Conference talk or poster SVP 74th Annual Meeting 2014 Berlin

Moon, B.C. 2014 A new species-level phylogeny of the Ichthyopterygia and analysis of macroevolutionary trends. SVP 74th Annual Meeting 2014 (Berlin)

My first visit to a Society of Vertebrate Paleontology Annual Meeting was in 2014 when it came to Berlin. Not only was this a great chance to visit the Museum für Naturkunde, but also my largest conference to date and a great chance to meet many new people, explore the city, and experience the legendary SVP closing party.

Cover slide of my 2014 SVP talk
Covering slide for my 2014 SVP Annual Meeting talk in Berlin, Germany. Here I had discovered Gill Sans.

In this talk I presented my ongoing struggles to resolve ichthyosaur phylogeny, and first results of a cladistic morphospace for ichthyosaur evolution at the species level. These later evolved into two papers (Moon 2019; Moon & Stubbs 2020).

It was even more memorable as the meeting occurred around the 25^th^ anniversary of the fall of the Berlin Wall, so the group of us visited some of the ceremonies and the line of lights placed along the route of the wall.


Two centuries of ichthyosaur research have revealed a great deal of information on the anatomy of ichthyosaurs. Recent research has put this in a systematic context using numerical phylogenetic methods, but many of these have only considered the group down to genus level, and many include a limited taxon sample. Here, I present new phylogenies for the Ichthyopterygia, coded to species level, and including every reasonably complete taxon. The data matrix comprises over 280 characters, built using a critical supermatrix methodology, coded for almost 100 taxa. Characters from these analyses were evaluated based on similarity, informativeness and exclusivity; reductive coding and non-additive binary coding methods were preferred. Character codings were derived mostly from published descriptions, focusing on type specimens where possible. Analysis was completed using several parsimony- and likelihood-based methods. These include the heuristic search, ratchet and drift functions in PAUP* and TNT, and Mk model Bayesian analysis in Mr Bayes. The phylogenies produced similar topologies from all methods, and in comparison to to previous studies, but several genera were found to be paraphyletic, such as Ichthyosaurus and Stenopterygius. Other subclades within the Ichthyopterygia were found to be well supported, and these mark transitions in several character states, for example Mixosauridae and Ophthalmosauridae. Bayesian analysis yielded poor resolution, except for clades supported by several characters. This suggests that the characters used are not all truly informative in a likelihood context: the higher resolution found in parsimony analyses may therefore be misleading. These new results show the need to reappraise the taxonomy of several ichthyosaurian taxa, particularly within the Mixosauridae and several Liassic taxa, for example Ichthyosaurus and Temnodontosaurus. Despite this, these data allow preliminary analysis of large-scale trends within the evolution of the Ichthyopterygia. The group generally shows gradual acquisition of characters throughout its evolution, punctuated by times of rapid diversification, as marked by the best-supported clades. The combination of the new, comprehensive phylogeny and comparative analysis sheds new light on the key macroevolutionary models and phases in ichthyosaurian evolution.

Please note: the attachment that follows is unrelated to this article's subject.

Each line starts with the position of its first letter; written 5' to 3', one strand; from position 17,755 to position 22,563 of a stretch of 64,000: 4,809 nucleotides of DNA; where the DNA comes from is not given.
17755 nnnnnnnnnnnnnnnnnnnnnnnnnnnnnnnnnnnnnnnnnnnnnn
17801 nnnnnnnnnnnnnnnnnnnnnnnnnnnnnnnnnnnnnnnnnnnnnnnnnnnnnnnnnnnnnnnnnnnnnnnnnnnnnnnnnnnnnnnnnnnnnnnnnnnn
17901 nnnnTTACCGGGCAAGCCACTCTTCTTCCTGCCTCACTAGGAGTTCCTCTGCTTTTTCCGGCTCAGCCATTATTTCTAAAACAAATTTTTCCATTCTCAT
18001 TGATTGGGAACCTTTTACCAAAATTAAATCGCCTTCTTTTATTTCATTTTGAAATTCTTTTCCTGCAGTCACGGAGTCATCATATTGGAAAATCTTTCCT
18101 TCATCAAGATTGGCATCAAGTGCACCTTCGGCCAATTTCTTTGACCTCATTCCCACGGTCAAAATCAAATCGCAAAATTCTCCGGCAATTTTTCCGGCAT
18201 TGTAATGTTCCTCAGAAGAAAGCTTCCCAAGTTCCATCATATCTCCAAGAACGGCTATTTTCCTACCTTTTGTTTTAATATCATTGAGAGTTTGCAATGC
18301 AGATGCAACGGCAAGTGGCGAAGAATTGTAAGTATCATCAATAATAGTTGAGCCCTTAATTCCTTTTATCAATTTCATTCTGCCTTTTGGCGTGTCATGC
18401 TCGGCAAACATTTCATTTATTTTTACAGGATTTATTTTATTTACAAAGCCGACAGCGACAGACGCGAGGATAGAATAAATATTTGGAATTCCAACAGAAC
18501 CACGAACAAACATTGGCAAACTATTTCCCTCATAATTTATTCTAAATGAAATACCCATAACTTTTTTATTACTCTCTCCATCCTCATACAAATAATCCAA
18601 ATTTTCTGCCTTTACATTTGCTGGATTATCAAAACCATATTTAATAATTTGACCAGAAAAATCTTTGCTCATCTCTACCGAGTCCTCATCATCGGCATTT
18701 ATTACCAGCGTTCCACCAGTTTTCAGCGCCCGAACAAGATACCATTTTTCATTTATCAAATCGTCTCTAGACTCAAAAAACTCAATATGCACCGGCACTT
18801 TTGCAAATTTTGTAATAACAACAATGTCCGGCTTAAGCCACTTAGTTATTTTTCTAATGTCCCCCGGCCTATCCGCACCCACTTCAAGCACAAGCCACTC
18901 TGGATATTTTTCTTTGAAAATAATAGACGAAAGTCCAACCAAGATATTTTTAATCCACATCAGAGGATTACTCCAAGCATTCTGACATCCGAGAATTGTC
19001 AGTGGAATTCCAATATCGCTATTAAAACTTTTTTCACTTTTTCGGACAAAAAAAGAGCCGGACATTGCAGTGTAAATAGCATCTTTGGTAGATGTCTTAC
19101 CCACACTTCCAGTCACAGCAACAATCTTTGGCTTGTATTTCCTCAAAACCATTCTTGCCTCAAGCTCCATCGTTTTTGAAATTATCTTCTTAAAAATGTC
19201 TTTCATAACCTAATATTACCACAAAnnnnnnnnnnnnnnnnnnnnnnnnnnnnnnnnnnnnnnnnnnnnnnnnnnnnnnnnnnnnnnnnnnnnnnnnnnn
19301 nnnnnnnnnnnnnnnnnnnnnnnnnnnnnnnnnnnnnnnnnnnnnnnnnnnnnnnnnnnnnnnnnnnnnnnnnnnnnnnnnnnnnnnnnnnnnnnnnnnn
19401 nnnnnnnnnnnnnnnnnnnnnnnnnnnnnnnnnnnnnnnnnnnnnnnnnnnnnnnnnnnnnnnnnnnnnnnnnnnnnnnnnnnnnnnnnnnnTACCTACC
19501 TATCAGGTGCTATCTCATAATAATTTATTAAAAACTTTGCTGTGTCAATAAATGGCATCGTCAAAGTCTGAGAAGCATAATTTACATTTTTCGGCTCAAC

Moon, B.C. 2019. A new phylogeny of ichthyosaurs (Reptilia: Diapsida). Journal of Systematic Palaeontology 17 (2): 129–155. doi:10.1080/14772019.2017.1394922

Moon, B.C. and Stubbs, T.L. 2020. Early high rates and disparity in the evolution of ichthyosaurs. Communications Biology 3: 68. doi:10.1038/s42003-020-0779-6